This movie is not a gore-fest by any means, but the torment inflicted on Tore is heartbreaking and deeply, deeply disturbing. As horrific and sickening as some scenes were, this movie was also strangely triumphant because Benno's daughter Sammy - the target for some of his abuse and molestation - AND his young son were inspired by Tore's courage. And although battered and bloodied in the end, Tore's spirit was never broken.
Not what I would have expected to find on a site like Shudder, but this film has continued to haunt me long after the credits rolled.
I have to admit I didn't like "Hereditary" at all, in part because it was w-a-y overhyped by A24, so I wasn't waiting with bated breath for Ari Aster's next film. Even the preview for "Midsommar" was underwhelming. Similar to "Hereditary", there was this really creepy-looking character who we'd be led to be believe was the key to everything, but who most likely would have little to do with the plot development. (In fairness, he actually did play a role by foreshadowing through his art what was to come, but otherwise, his only purpose seemed to be to just look weird.) And like such recent hybrids as "Pride and Prejudice and Zombies" or "Abraham Lincoln, Vampire Hunter", this film looked from its preview like "The People's Temple Remakes Wicker Man while Performing The Sound of Music". But I was jonesing for a horror flick and thought I'd give "Midsommar" a try, and I'm so glad I did.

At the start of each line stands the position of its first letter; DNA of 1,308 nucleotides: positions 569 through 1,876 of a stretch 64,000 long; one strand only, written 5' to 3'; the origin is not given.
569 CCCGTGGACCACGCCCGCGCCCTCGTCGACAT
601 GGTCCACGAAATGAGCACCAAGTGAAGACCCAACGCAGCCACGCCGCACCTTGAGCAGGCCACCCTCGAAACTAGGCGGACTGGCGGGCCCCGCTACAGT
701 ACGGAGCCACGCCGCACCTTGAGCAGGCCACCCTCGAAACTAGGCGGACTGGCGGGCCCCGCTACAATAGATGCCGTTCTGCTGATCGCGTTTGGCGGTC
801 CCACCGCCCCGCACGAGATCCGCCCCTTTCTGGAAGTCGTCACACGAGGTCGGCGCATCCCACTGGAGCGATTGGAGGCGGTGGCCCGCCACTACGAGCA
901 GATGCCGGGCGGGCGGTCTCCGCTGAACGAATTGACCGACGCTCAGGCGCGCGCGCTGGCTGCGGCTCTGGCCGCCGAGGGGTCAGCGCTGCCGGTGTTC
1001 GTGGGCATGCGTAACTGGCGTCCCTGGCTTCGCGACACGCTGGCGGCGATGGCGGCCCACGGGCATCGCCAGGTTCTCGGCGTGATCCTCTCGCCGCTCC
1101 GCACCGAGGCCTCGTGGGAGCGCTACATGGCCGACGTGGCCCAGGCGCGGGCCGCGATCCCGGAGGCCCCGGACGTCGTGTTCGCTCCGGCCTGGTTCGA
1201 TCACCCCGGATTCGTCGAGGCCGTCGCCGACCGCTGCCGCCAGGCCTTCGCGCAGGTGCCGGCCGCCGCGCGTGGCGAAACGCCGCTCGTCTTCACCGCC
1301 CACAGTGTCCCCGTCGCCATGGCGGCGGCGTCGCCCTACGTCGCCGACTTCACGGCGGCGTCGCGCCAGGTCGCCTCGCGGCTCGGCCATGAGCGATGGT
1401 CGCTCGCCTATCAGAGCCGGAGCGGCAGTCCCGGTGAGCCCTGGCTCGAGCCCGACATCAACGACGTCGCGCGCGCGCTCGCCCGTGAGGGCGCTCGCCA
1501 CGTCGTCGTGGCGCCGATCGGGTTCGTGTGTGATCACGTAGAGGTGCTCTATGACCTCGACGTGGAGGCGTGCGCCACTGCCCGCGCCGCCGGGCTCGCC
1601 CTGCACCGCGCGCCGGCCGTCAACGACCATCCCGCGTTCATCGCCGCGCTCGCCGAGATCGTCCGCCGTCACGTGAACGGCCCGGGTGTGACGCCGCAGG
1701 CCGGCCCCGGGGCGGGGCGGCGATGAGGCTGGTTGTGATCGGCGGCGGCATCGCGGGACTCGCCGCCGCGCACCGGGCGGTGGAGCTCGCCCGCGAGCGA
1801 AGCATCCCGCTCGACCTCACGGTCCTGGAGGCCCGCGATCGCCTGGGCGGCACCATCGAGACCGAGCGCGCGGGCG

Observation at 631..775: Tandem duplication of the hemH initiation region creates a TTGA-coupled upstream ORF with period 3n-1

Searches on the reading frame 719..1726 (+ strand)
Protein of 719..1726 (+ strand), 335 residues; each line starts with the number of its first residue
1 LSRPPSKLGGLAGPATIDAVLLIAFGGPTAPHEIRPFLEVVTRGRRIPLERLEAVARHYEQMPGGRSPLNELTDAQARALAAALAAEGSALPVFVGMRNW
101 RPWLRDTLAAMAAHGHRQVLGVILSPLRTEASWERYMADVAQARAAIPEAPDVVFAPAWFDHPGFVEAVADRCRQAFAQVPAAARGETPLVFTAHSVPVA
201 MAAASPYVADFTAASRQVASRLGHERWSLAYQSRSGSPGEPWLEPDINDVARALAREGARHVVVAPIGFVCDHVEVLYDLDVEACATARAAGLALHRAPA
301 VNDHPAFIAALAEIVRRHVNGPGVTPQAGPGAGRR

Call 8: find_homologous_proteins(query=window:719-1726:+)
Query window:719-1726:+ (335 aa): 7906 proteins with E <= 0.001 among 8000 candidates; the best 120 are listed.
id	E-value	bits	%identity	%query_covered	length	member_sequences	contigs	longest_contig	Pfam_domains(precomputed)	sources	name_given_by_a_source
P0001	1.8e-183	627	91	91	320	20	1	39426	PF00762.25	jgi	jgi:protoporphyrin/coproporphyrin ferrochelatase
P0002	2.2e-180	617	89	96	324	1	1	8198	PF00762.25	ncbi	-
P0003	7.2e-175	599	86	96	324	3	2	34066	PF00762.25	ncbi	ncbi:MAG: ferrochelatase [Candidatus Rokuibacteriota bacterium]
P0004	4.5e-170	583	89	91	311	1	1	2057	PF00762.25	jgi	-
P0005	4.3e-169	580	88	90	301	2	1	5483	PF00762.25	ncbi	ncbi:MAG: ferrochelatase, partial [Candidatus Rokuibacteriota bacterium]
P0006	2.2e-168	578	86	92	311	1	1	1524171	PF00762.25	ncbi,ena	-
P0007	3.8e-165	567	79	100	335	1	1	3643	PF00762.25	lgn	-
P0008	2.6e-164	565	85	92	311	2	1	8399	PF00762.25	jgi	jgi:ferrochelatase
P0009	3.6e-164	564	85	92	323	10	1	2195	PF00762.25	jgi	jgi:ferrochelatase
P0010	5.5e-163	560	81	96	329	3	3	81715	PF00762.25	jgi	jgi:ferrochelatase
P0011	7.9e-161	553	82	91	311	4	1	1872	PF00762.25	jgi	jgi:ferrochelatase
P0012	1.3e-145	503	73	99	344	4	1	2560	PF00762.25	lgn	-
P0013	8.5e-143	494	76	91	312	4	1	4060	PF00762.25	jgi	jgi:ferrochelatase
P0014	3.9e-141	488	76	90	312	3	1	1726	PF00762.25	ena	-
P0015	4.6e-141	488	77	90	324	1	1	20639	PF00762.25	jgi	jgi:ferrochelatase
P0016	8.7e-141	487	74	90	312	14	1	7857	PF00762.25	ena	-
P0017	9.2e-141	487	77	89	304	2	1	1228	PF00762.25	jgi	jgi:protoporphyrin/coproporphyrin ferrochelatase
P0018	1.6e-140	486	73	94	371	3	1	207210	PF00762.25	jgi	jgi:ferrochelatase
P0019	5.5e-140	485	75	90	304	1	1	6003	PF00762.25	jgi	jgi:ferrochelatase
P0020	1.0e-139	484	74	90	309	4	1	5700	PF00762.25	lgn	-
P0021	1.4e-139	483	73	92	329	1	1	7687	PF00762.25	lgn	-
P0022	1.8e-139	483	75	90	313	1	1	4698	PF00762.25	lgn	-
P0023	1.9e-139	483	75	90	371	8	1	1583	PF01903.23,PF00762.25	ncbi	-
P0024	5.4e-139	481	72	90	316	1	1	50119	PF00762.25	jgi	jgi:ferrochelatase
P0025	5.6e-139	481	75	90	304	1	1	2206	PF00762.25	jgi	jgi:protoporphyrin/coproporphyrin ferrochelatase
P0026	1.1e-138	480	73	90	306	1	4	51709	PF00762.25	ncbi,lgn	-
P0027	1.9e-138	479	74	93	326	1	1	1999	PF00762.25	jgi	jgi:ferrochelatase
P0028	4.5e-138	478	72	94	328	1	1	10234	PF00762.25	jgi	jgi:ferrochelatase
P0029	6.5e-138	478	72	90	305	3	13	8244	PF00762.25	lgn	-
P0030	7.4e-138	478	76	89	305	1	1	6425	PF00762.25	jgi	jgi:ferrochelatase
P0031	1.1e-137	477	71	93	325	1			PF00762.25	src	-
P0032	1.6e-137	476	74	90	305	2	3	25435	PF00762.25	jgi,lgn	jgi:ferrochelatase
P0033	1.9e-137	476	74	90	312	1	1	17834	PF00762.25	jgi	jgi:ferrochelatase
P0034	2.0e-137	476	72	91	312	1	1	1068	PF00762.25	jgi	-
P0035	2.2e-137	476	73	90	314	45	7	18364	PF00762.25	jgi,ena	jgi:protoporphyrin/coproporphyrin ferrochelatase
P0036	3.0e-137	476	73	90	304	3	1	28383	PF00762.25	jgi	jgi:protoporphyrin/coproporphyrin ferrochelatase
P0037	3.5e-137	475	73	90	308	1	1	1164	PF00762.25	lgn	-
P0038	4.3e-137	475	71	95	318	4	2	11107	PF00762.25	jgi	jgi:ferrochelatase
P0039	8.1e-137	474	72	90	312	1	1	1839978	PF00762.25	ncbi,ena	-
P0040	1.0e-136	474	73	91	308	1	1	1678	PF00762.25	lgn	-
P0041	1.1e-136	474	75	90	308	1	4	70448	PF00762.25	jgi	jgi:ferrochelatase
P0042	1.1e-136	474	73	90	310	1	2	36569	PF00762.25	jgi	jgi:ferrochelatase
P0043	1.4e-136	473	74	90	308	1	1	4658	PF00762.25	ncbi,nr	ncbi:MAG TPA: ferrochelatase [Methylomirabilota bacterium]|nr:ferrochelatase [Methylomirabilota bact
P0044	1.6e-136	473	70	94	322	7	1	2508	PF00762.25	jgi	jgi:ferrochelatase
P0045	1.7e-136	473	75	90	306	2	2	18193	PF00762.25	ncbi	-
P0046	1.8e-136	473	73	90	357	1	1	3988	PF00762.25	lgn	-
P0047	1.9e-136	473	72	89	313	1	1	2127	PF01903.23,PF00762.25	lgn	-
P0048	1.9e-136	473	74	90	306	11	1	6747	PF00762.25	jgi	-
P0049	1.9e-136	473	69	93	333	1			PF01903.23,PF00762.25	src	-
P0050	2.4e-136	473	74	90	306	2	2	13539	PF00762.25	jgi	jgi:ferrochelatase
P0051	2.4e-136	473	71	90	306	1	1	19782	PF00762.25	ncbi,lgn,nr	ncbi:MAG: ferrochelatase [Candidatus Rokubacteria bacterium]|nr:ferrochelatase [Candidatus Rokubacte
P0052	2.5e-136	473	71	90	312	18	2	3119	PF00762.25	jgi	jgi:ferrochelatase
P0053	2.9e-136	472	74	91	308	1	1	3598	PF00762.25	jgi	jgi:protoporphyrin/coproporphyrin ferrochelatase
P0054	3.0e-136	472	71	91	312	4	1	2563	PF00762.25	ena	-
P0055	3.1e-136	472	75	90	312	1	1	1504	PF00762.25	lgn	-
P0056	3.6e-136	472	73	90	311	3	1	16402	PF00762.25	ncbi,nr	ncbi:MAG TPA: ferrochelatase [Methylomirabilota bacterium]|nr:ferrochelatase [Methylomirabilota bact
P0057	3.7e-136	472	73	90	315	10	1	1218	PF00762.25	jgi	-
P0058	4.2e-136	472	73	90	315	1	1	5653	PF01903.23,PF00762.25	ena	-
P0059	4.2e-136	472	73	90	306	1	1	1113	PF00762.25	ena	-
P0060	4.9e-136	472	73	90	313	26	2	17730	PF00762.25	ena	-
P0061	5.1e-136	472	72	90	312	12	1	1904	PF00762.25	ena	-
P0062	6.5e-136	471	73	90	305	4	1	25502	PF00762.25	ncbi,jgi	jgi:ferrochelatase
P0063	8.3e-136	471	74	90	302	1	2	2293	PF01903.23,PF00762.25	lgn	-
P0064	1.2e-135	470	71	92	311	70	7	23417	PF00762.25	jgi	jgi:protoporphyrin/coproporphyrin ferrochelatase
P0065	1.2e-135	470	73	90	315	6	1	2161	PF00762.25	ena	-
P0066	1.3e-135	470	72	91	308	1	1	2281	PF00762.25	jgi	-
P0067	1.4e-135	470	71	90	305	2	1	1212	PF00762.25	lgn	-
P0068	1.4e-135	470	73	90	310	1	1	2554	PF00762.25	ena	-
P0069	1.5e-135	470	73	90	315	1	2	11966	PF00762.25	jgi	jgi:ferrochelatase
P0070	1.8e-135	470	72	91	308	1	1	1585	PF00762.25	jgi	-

One thing I have to give Aster props for is his visually arresting opening scenes. In Hereditary, there was the doll house expanding into a very similar full-sized house with a flesh-and-blood family. "Midsommar" opens with shots of a pristine and tranquil countryside abruptly punctuated by the tragic here and now. In fact, this entire film is so visually stunning and audibly seductive I was immediately drawn in.
Another plus for "Midsommar" is that I was able to emotionally connect to the two main characters, Dani and her boyfriend Christian. Dani has long been dealing with the ups and downs of a mentally disturbed sister whom she loves and is now reeling from the loss of her entire family through a murder-suicide. Christian seems to care about Dani but finds her family drama and emotional neediness wearing. He's ready to move on but can't bring himself to leave Dani in such a vulnerable state.